Federal Parliament has risen for 2021 and it would have to be said it was a less-than-auspicious end to the parliamentary year. At a time when the nation is in desperate need of courageous, positive and decisive leadership, Australians have been hard pressed to find that in Canberra and our States of late, with headlines unfortunately reflecting the questionable behaviour of some of our elected representatives, rather than anything related to good policy or inspiring commentary.
So, when our political leaders are failing to lead by example, it’s comforting we can look closer to home, and often no further than our own communities. In the run up to Australia Day, the states are announcing the winners of their Australian of the Year, Senior Australian of the Year, Young Australian of the Year and Local Hero awards. These state winners then go onto contest the national awards. Once again, the recipients to date have been outstanding in their achievements and commitment to community, displaying genuine leadership qualities and more importantly, leading by example.
NSW’s Local Hero for 2022 is Shanna Whan, who founded ‘Sober in the Country’ in an effort to help those who realised their ‘social drinking’ had moved into uncomfortable territory and who had the desire to change community perceptions around alcohol and its consumption. Shanna’s efforts, and those of all the 2022 Australian of the Year nominees, underline the depth of initiative, passion and empathy in rural and regional communities and the importance of acknowledging the efforts of ‘ordinary’ Australians who are not pursuing money, personal satisfaction or celebrity, but rather have a genuine desire to make things better for their fellow Australians.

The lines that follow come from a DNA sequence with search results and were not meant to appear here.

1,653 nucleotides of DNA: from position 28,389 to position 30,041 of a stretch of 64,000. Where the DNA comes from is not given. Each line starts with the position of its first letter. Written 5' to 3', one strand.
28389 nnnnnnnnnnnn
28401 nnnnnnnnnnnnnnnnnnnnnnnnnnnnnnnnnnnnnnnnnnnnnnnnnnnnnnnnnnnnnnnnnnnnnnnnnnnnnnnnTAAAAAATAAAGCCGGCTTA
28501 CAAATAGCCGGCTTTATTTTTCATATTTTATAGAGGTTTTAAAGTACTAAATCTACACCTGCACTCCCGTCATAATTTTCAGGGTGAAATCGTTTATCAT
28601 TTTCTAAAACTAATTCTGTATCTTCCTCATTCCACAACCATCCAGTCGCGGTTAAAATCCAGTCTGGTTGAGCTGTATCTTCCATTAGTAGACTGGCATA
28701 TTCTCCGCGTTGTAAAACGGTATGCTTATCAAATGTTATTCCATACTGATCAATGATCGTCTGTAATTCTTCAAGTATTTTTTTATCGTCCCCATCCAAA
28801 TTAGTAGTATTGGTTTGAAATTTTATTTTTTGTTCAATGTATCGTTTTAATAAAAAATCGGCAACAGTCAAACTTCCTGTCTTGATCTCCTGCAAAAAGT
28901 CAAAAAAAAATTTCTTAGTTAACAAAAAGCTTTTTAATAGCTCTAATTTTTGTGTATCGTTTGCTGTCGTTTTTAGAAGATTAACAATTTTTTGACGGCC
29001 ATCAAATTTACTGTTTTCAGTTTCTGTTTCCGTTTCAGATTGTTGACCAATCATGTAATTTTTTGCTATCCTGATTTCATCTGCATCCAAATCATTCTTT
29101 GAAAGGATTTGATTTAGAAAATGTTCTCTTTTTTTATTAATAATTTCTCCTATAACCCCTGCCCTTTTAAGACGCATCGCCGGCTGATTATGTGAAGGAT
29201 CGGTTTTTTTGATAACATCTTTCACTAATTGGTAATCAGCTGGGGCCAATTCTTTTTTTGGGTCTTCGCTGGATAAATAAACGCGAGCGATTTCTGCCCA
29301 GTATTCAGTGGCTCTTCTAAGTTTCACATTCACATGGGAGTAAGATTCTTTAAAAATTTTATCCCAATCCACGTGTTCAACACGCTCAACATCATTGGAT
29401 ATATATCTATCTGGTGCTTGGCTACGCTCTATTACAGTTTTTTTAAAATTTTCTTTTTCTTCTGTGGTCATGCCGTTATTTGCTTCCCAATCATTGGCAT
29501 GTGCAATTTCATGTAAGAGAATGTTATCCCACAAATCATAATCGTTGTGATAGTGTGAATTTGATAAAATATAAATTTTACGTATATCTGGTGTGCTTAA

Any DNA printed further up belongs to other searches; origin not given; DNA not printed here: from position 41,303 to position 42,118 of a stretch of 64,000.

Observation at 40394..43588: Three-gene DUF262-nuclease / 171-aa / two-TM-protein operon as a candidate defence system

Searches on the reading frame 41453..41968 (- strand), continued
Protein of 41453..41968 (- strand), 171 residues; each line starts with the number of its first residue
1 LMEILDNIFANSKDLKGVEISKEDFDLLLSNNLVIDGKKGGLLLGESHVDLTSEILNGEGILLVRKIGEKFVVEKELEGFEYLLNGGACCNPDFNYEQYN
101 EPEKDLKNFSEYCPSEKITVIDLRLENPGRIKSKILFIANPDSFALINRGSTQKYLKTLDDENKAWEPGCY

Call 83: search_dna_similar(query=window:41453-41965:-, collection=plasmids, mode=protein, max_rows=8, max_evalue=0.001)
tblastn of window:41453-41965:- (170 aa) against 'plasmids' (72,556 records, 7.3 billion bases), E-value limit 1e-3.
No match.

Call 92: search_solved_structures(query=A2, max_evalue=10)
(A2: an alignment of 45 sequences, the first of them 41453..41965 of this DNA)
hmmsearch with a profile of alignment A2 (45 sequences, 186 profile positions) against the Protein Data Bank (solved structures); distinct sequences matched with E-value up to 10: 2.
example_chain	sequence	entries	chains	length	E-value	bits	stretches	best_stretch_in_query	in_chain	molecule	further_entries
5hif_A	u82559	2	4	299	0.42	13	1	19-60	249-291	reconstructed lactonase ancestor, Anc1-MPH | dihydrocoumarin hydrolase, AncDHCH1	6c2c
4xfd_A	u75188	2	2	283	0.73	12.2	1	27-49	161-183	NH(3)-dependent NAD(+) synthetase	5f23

That is the beauty of the Australian of the Year Awards – they honour people who we can look up to, admire and emulate. They are people who saw an issue and didn’t look away or look for someone to fix it, but rather took the initiative and had the courage to stand up and say ‘I can do this’. And they did. And they make our communities better every day, for all of us. The Awards have come in for their share of scrutiny over the years, and these discussions have been welcome, because as society changes, things have to evolve, and the Awards are no different.
As a former deputy chair of the Australian of the Year Awards – stepping down from the role earlier this year – I have welcomed their evolution. Particularly the shift in more recent years to recognise Australians who are not necessarily household names but whose efforts and achievements stand them apart as leaders and role models worthy of state and even national recognition. What I also championed, and welcomed, during my time with the Awards was the nomination and recognition of more rural and regional Australians, and it’s been gratifying to see a 30 per cent increase in these numbers in the past decade.
My former role also brought home to me the fact that when we fear our more high-profile leaders are not meeting our expectations, inspiration and reassurance can always be found within our own communities. Good news has at times been hard to find in the past two years, so people like Shanna and her fellow 2022 nominees are worth celebrating, and as we rapidly approach the end of 2021, and look with hope to a brighter 2022, it’s stories like these that fuel that optimism.
To see Robbie’s column in The Land, go to https://www.theland.com.au/story/7558477/when-inspiring-leadership-is-in-short-supply-look-no-further-than-our-local-communities/